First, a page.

(Reuters) – The lawyer defending conspiracy theorist Alex Jones in a Texas trial drew his own national headlines this week for accidentally handing over highly-sensitive data to his adversaries, opening him up to potential legal consequences.
Houston lawyer Federico Andino Reynal acknowledged that Jones’ legal team had provided lawyers for parents of a child killed in the Sandy Hook Elementary School mass shooting with a digital copy of the Infowars founder’s phone contents, which included text messages and medical records.
The disclosure was made public by a lawyer for the parents in a dramatic exchange with Jones as the trial neared its close. [nL1N2ZG1XS]
The revelation may have exposed Reynal to sanctions in a different case, as well as the potential for malpractice claims by Jones, according to court documents and lawyers following the trial. Jones could pursue a malpractice claim against his attorneys, but would have to prove that he would have had a better result from the Texas trial if the phone information hadn’t been handed over, said Randy Johnston, a legal malpractice lawyer in Dallas.
“Any complaint he would make is, essentially, ‘but for my lawyers, I would have been a successful liar,’” Johnston said.
Reynal told Reuters on Friday that his focus “was always on the jury and on putting the best case forward for Alex.” He said sanctions sought against him may be for a “tactical advantage” by his opponents.
Jones couldn’t immediately be reached for comment. An Austin jury on Friday awarded the parents $45.2 million in punitive damages against Jones for falsely calling the 2012 massacre a hoax, on top of a $4.1 million compensatory damages verdict the day before.
A judge in Austin had rejected a bid by Reynal on Thursday to shield the phone records and denied his request for a mistrial over the disclosure.
A Connecticut state judge overseeing another Sandy Hook defamation case against Jones on Thursday ordered Reynal and another Jones lawyer, Norm Pattis, to appear later this month for hearings to consider sanctions or other discipline over their “purported” unauthorized release of Sandy Hook plaintiffs’ medical records.
Pattis did not immediately respond to a request for comment.
Reynal’s small Houston law firm primarily handles criminal defense cases in state and federal courts.
He successfully defended Carmen Maria Montiel, a former Miss Venezuela, from a 2013 charge of assault against a flight attendant. A jury acquitted her in 2015.
Montiel, now a Republican candidate for Congress, said her daughter, who wants to be a lawyer, interned with Reynal. Montiel said that he “always does the best for his clients.”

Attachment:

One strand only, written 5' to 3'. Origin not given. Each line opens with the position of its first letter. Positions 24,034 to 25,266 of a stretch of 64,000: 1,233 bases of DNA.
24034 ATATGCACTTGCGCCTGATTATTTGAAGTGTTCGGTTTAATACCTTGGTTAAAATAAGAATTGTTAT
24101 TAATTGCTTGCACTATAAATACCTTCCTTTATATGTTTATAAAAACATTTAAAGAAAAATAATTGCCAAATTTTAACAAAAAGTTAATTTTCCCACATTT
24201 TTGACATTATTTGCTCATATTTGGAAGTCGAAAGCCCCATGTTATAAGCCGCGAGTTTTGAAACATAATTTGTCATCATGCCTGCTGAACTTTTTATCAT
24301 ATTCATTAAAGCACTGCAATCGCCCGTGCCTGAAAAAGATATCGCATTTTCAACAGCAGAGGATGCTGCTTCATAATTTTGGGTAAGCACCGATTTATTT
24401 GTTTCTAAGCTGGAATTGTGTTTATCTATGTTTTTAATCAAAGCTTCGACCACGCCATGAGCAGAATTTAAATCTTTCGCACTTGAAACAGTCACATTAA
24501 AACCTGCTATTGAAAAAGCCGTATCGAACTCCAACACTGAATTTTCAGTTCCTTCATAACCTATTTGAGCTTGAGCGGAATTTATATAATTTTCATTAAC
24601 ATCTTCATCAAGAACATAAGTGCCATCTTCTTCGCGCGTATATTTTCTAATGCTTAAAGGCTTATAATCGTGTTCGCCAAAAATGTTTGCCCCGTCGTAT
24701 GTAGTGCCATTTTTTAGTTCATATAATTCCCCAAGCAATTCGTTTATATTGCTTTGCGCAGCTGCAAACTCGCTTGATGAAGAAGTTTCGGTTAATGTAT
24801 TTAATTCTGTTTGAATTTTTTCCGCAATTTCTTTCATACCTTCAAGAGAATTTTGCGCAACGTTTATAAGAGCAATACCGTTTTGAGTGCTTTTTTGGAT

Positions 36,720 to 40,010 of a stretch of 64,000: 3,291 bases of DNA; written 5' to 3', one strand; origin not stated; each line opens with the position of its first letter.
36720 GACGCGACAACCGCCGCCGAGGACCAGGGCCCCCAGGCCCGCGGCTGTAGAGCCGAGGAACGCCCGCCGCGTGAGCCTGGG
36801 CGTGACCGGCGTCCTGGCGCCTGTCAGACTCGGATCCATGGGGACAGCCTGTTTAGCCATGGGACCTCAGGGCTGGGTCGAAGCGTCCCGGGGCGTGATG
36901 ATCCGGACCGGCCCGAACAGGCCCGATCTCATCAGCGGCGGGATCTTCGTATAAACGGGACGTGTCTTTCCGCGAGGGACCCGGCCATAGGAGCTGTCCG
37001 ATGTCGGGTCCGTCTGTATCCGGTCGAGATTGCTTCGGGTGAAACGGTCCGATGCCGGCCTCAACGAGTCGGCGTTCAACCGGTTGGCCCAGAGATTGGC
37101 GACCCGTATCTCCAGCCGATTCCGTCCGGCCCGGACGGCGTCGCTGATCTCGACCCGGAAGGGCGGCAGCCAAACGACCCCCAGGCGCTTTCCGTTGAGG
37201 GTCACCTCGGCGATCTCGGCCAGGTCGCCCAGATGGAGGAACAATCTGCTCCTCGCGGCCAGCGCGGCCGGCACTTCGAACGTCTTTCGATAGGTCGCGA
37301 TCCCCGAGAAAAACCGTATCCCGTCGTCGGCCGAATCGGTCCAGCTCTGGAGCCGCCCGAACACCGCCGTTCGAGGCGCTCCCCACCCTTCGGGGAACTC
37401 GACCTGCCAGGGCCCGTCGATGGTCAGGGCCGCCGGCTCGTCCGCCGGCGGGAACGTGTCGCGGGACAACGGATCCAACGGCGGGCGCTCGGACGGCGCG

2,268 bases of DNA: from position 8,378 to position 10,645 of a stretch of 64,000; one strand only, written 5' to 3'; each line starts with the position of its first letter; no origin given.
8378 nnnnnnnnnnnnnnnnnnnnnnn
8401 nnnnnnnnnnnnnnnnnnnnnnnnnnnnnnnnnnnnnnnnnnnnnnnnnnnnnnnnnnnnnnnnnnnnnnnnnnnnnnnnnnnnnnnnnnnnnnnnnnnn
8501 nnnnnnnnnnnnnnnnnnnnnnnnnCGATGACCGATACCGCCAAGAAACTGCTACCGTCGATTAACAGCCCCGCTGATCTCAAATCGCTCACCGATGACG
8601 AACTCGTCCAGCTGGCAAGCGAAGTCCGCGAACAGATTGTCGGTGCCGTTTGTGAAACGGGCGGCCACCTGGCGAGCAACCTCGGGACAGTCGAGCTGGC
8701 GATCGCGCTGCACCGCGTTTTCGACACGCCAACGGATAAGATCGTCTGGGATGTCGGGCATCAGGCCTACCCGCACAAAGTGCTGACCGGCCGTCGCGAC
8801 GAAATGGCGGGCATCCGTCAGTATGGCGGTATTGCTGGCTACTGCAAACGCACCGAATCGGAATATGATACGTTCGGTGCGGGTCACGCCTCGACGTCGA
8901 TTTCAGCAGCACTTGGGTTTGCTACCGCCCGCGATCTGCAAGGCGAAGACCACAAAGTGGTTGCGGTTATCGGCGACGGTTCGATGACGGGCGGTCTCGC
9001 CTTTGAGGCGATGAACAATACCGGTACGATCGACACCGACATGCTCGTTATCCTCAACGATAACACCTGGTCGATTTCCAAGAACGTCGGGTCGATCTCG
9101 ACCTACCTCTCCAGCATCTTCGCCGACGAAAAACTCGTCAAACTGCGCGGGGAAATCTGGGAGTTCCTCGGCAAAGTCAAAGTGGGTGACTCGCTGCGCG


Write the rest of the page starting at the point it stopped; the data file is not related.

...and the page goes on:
Reynal also represented Cody Wilson, who ran a 3-D printed guns company. Wilson was charged with sexual assault in 2018 and later pleaded guilty to lesser charges. Wilson told Reuters on Friday that Reynal had “an impossible task” in the Jones case but represented Jones “as best he could.”
Before starting his firm, Reynal was an assistant U.S. attorney for the Southern District of Texas. Earlier he practiced at law firm Baker Botts, according to his LinkedIn profile. Texas state bar records list no public disciplinary proceedings against him.
Johnston said information on Jones’ phone relevant to the Sandy Hook claims should have been provided to the plaintiffs before trial, as part of a court-monitored process known as discovery. Once Jones’ lawyers found out they had accidentally shared the phone records, they should have at least warned Jones before he was on the stand, he said.
Johnston said the Sandy Hook parents could ask for sanctions against the lawyers and possibly Jones for failing to share relevant portions of the phone data earlier, and there might be a court inquiry into whether other information was not properly disclosed.
Following Friday’s verdict, the plaintiffs’ lawyer Mark Bankston told Judge Maya Guerra Gamble they would be seeking sanctions against Jones’ attorneys on three matters, including telling the jury that their verdict would affect other people’s legal, protected speech.
Toward the end of Friday’s proceedings, Reynal told Gamble that he became aware of the inadvertent phone disclosure while Jones was testifying on Wednesday.
“That’s not true,” the judge responded, telling Reynal that he had given her an email showing he had been aware 12 days earlier. “That is our position,” Reynal persisted, drawing a laugh from the judge.
Reporting by Jacqueline Thomsen in Washington; editing by David Bario, Amy Stevens and Kim Coghill